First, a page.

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Latest Cloud Computing Trends for Utilities

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Julian Jackson's picture
Staff Writer, Energy Central BrightGreen PR

Julian Jackson is a writer whose interests encompass business and technology, cryptocurrencies, energy and the environment, as well as photography and film. His portfolio is here:...

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There are significant advantages for utilities which embrace cloud computing. The cloud can be less expensive, more reliable, more secure and can also innovate more quickly than in-house ICT departments.

The cloud's on-demand computing systems and standardized software tools make it easier for utilities to run their operations without having to devote resources to installing and maintaining in-house ICT departments or developing their own software.

With cloud computing, utilities need only pay for the assets they are using, including CPU, memory or storage capacity, and this can be increased or decreased quickly, depending on operational requirements.

 

Cloud Developments in AI

The development and evolution of cloud and AI are closely entwined. As AI becomes more advanced and capable, it will mesh with cloud computing applications, thus playing a major role in infrastructure development and end-user delivery.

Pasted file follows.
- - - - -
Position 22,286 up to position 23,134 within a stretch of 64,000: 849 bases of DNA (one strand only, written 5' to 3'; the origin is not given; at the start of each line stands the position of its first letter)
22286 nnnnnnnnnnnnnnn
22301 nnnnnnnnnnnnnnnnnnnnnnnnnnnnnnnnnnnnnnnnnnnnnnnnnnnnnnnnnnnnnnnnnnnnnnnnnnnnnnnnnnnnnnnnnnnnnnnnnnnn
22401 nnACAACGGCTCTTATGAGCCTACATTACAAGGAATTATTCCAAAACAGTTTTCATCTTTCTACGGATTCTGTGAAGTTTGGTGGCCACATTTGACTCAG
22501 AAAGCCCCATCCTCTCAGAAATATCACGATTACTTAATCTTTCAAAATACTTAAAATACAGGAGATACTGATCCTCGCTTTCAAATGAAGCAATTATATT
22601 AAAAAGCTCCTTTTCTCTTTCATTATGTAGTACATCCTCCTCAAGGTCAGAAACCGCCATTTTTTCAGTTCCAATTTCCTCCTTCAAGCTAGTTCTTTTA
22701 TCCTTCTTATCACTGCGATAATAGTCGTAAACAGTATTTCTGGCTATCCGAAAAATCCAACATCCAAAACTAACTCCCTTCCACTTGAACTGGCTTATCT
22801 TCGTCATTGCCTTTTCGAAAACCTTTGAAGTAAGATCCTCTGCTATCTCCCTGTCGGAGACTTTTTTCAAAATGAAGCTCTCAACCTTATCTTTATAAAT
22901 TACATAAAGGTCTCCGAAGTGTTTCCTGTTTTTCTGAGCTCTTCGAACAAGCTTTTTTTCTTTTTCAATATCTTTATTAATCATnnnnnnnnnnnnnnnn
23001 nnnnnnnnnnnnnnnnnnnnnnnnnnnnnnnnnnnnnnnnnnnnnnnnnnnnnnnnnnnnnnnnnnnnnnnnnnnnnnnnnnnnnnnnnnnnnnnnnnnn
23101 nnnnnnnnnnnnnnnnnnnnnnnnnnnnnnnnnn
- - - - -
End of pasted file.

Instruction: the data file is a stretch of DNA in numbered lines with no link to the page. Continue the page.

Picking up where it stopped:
Generally, machine learning and AI platforms need high processing power and data bandwidth, capabilities that are more easily expanded via the cloud than any system. That is, the two technologies complement each other to the maximum extent.

AI helps cloud services manage data while procuring reliable insights into user behavior, trends, interactions with customer-facing staff and many other information points. Again, the cost of creating AI could be spread across many users in the cloud, so the initial development costs could be reduced.

 

Two Modern Applications

Creative algorithms are programs that use machine learning to create anything from art to synthetic data to aid in system modeling. They can also train other AI programs.

Language modeling: as computers grow more able to understand human language and react to it, this will change the way utilities interact with customers.

 

Hybrid Cloud Computing

This is defined as the integration of a private server (or 'cloud') based in a data center on utility premises, intersecting with a public cloud based elsewhere. The rationale behind this is that some mission critical functions for utilities need to be kept secure, whereas other functions, like public information, reporting minor incidents, maintenance and weather reports can be maintained at a lower cost in the cloud.

There are definitely reasons for utilities to adopt cloud computing for some of their operations, and this will increase in future.

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